From the Editor

Memories Spurred by DUI Checkpoint

Steve Whitmore, The Review Editor
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Steve Whitmore as a 20-year-old had some run-ins with law enforcement over alcohol consumption.

Last weekend I ran down to take photographs of the South Pasadena Police Department’s DUI checkpoint set up in front of the War Memorial Building.

It brought back a bucket-load of memories. Yes, I did have issues as a teen-ager and in my 20s with the police and alcohol. I was an enthusiastic imbiber and did have some visits with law enforcement when, at times, I was a bit, oh, how shall I say it, tipsy.

That was a long time ago. In fact, because alcohol and I became such good friends I decided to give it up at the age of 27 and haven’t had a drop since. Grateful to be done with it. Life is tricky enough as it is without having to navigate with a broken engine.

I will share with you, though, that I did spend some times behind bars as a misguided youth because of my alcohol consumption. I did even end up in the Los Angeles County jail at the ripe old age of 23. I never got closer again except when I went to work for the head jailer in Los Angeles County years later.

Here I was taking photographs of the SPPD DUI checkpoint last Friday night when one of the officers asked me about that job. The one I retired from in 2016. The one where I was working for the head jailer of Los Angeles County, Sheriff Lee Baca.

I was the senior community communications officer for the Los Angeles County Sheriff’s Department from 2000 to 2016. The majority of that time I spent fronting stories that could be considered substantive and sometimes I fronted stories that many considered frivolous. And believe it or not many of the frivolous stories received the most attention. I remember once I was doing a press conference about Paris Hilton being locked up in our jails because of a, you guessed it, DUI. There were serious issues in the nation then as there are now. I walked out to announce the fact that Hilton was in custody and, well, I walked out to dozens of television cameras, radio announcers and print journalists. And there were scores of paparazzi. My first brush with the paparazzi and it didn’t go well. Dozens upon dozens upon dozens were all waiting for my big announcement. Some television stations were even carrying the press conference live. Do you believe that? I got in trouble that day because some of my boss’s top media advisors criticized me for talking too much. My dad applauded my delivery saying it was nice to see somebody finally deal with such an issue with intelligence and humor. I welcomed his kind words.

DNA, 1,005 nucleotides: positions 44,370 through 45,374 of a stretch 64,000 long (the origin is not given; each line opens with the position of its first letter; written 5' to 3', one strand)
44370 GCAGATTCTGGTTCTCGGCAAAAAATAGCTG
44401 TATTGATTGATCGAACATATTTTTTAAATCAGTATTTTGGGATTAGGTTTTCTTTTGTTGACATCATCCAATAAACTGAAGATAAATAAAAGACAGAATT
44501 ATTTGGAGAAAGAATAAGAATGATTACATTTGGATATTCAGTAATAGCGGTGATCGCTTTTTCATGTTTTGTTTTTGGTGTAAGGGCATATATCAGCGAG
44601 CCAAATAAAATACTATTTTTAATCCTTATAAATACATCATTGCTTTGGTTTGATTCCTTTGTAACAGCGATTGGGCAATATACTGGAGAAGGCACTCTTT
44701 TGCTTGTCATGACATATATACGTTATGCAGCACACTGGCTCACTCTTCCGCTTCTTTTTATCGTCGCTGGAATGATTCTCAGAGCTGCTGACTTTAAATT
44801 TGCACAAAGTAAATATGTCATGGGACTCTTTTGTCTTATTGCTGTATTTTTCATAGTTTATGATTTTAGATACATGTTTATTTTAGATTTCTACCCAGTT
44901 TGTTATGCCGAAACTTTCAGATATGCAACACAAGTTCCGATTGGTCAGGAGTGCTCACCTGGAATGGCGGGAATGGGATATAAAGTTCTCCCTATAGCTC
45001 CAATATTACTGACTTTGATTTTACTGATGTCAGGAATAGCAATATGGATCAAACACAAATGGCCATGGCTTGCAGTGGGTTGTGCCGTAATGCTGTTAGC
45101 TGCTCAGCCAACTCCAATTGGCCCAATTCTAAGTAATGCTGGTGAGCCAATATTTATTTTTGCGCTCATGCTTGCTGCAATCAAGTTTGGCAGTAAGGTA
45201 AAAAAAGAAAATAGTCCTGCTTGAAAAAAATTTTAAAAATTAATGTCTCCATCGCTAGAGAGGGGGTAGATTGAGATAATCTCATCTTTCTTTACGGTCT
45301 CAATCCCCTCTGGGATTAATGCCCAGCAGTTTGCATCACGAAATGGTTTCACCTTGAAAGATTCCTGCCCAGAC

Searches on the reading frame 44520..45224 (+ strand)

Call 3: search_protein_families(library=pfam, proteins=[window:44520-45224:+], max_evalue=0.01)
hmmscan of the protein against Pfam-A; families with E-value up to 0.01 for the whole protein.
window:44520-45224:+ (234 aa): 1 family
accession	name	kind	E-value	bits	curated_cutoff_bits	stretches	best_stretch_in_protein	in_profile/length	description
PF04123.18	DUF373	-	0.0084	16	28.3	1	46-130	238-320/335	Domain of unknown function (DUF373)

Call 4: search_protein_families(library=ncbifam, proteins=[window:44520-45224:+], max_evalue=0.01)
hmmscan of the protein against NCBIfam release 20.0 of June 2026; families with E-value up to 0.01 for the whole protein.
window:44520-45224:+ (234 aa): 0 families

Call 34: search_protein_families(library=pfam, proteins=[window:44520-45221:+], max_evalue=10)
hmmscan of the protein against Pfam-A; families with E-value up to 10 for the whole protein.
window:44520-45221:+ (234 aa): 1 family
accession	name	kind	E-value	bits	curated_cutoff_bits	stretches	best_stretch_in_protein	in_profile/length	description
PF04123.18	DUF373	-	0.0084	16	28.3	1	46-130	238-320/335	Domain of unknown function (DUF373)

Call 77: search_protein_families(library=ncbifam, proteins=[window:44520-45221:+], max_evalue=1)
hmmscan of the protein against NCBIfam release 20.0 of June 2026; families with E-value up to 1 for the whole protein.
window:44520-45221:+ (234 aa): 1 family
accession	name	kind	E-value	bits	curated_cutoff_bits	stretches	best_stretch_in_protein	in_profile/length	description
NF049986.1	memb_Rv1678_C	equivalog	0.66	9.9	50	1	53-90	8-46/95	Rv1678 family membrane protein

The only reason I bring this up is because I have been on the receiving end of law enforcement and the giving end. And trust me, it’s much better to give than to receive. Talk soon.

Steve Whitmore

Steve Whitmore is the editor for the South Pasadena Review. Steve has spent more than four decades as an award-winning print and broadcast journalist with a 16-year stint as the senior media advisor for the Los Angeles County Sheriff's Department. Steve comes to us from the Keene Sentinel in Keene, New Hampshire, where he covered politics and was a columnist.

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